THE North Sea minnow that won backing from US billionaire Warren Buffett recently has passed a milestone in its attempt to bring a group of finds that had been left idle into production.

Independent Oil & Gas said it has received €100 million (£88m) bond funding which international investors had agreed to provide for the development.

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Chief executive Andrew Hockey had said earlier this month that the bond funding would unlock a further £165m support for the development plan that the CalEnergy business owned by Mr Buffett's Berkshire Hathaway had agreed to provide.

“We are pleased to have completed the settlement process for our EUR100 million bond raise, which with the proceeds to come from our farm-out to CalEnergy … will ensure we are fully funded for our Core Project,” he said yesterday.

The core project covers three finds made by bigger players, including one dating from 1966.

Independent clinched the funding deal with CalEnergy in July in a success that cemented a remarkable recovery in its fortunes and showed global players see potential in the UK North Sea.

The company hit funding obstacles during the downturn in the North Sea oil and gas industry triggered by the sharp fall in the crude price from 2014.

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It faced potential complications amid the fallout from the collapse of the London Capital & Finance (LCF) investment business, which raised £236 million from small investors.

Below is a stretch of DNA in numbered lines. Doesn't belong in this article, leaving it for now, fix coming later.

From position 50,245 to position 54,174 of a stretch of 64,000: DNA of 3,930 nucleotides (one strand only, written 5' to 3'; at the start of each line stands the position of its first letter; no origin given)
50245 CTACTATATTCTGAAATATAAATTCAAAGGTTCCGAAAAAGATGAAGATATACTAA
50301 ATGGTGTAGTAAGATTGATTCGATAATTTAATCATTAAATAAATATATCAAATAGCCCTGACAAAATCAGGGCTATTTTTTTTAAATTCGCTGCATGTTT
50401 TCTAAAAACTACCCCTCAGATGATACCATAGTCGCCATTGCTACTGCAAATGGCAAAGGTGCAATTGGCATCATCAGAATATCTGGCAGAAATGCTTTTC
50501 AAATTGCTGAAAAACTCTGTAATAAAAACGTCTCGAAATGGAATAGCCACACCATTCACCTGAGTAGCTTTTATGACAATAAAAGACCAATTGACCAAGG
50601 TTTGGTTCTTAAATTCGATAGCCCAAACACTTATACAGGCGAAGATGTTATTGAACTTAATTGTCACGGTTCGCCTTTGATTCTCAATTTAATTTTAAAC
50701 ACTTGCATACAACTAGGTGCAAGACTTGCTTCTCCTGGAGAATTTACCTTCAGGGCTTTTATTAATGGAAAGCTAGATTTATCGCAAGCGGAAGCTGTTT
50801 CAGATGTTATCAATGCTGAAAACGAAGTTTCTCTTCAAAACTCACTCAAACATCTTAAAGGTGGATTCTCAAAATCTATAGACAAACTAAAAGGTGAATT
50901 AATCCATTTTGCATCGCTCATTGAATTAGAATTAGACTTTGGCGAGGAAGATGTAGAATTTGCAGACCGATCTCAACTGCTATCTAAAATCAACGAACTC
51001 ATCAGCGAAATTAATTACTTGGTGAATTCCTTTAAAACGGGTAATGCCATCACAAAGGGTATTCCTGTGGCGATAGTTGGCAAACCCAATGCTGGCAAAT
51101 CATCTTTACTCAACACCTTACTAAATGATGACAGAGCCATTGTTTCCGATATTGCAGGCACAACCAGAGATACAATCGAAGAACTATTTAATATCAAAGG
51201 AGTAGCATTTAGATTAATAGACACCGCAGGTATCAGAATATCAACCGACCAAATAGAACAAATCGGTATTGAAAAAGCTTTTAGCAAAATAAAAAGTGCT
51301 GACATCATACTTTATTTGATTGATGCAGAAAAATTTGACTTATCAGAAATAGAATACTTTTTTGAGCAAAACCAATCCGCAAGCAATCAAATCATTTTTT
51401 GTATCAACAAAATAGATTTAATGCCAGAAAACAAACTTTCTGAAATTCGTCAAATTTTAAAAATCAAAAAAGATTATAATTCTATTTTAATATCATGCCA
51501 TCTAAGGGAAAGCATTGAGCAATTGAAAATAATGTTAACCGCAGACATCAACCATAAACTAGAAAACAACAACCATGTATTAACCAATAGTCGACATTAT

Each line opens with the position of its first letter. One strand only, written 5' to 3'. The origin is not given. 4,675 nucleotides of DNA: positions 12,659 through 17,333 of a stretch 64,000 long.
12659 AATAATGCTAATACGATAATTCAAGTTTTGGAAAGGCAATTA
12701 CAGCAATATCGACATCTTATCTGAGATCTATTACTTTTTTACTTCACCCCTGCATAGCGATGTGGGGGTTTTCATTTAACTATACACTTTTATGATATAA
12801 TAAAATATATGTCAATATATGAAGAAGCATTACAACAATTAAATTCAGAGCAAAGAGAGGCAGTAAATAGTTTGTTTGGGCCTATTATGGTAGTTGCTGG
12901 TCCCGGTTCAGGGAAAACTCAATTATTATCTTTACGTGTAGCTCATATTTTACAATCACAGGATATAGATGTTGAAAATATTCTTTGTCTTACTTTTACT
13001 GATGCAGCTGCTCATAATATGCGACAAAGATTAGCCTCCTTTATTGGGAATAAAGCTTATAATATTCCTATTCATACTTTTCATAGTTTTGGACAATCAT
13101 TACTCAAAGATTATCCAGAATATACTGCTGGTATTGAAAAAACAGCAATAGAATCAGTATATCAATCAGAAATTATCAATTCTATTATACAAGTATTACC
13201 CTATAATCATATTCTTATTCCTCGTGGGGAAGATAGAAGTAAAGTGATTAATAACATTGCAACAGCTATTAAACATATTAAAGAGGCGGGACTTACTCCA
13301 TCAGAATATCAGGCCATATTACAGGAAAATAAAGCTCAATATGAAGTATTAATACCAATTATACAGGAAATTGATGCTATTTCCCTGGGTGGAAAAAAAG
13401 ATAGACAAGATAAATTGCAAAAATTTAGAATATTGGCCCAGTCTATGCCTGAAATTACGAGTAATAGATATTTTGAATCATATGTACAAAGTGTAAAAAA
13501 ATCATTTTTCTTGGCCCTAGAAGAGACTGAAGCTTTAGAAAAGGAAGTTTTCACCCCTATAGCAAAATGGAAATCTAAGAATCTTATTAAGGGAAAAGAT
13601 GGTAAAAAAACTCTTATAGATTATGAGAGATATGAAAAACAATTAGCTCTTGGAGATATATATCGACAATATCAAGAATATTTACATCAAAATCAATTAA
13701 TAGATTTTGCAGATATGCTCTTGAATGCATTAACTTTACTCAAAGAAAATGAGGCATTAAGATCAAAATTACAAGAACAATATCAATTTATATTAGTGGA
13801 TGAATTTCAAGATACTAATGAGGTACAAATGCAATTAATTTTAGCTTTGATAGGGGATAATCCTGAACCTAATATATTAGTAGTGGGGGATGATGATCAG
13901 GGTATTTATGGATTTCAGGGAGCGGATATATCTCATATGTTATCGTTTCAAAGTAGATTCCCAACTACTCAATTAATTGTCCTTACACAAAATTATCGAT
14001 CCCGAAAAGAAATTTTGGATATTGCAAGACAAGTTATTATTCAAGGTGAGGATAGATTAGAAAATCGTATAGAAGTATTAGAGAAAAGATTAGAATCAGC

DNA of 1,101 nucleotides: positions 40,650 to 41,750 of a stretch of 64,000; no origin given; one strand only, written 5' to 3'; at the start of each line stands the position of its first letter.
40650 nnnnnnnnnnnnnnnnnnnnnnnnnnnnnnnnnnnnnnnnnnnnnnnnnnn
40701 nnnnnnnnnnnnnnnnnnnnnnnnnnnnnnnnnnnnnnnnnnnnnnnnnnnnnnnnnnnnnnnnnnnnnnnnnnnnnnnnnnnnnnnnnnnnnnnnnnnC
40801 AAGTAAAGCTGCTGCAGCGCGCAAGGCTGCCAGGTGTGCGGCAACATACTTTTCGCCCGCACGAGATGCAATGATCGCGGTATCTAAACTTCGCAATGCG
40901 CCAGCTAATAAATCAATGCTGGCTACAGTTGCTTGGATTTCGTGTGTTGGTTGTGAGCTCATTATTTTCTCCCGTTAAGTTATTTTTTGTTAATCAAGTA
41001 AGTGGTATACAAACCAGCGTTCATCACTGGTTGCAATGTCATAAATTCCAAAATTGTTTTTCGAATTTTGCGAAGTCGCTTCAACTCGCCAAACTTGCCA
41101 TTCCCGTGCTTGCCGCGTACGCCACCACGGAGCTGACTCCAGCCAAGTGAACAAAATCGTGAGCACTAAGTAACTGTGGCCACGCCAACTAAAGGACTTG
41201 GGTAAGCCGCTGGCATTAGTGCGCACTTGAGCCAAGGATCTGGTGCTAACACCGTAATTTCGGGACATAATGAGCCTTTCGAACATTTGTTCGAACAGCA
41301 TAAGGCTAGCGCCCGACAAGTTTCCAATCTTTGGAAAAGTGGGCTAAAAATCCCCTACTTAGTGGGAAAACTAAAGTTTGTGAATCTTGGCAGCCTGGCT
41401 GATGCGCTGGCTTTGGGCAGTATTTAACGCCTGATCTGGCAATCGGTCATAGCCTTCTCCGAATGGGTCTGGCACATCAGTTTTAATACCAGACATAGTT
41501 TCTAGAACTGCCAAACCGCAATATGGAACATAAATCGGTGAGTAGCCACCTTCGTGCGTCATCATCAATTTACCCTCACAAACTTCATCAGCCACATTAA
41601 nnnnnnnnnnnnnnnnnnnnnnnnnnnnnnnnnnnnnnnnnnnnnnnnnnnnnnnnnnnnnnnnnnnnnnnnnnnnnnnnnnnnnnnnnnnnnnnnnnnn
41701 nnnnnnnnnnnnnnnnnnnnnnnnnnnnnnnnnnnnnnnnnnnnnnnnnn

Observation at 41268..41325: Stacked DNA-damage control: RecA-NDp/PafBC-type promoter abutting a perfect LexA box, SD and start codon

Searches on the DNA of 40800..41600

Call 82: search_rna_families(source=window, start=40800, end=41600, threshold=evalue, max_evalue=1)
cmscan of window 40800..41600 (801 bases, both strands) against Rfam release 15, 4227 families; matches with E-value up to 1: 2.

Independent had used debt funding provided by London Oil & Gas, which went into administration in March, and which had been funded by LCF.

The farm-out with CalEnergy and bond funding deal reflect international investor interest in the North Sea.

Independent belongs to a band of relatively small players that are helping stoke activity in the North Sea through work on assets that were not considered exciting enough by bigger fish.

It is targeting first gas from the core project fields in the Southern North Sea in 2020.

The company received a fillip earlier this month when an appraisal well on another find in the area, Harvey, struck gas. Mr Hockey said the company looked forward to sharing detailed results of the well in due course.

Read more: Bumper Shetland field fuels move into profit for Hurricane

Separately Shetland-focused Hurricane Energy appears to have been impacted by the controversy about the environmental impact of the oil and gas industry amid reports that a Cambridge university college has sold its holdings in the firm.

The Varsity newspaper said the college had told members it had decided to exit all fossil fuel investments including Hurricane Energy and planned to implement a sustainability strategy.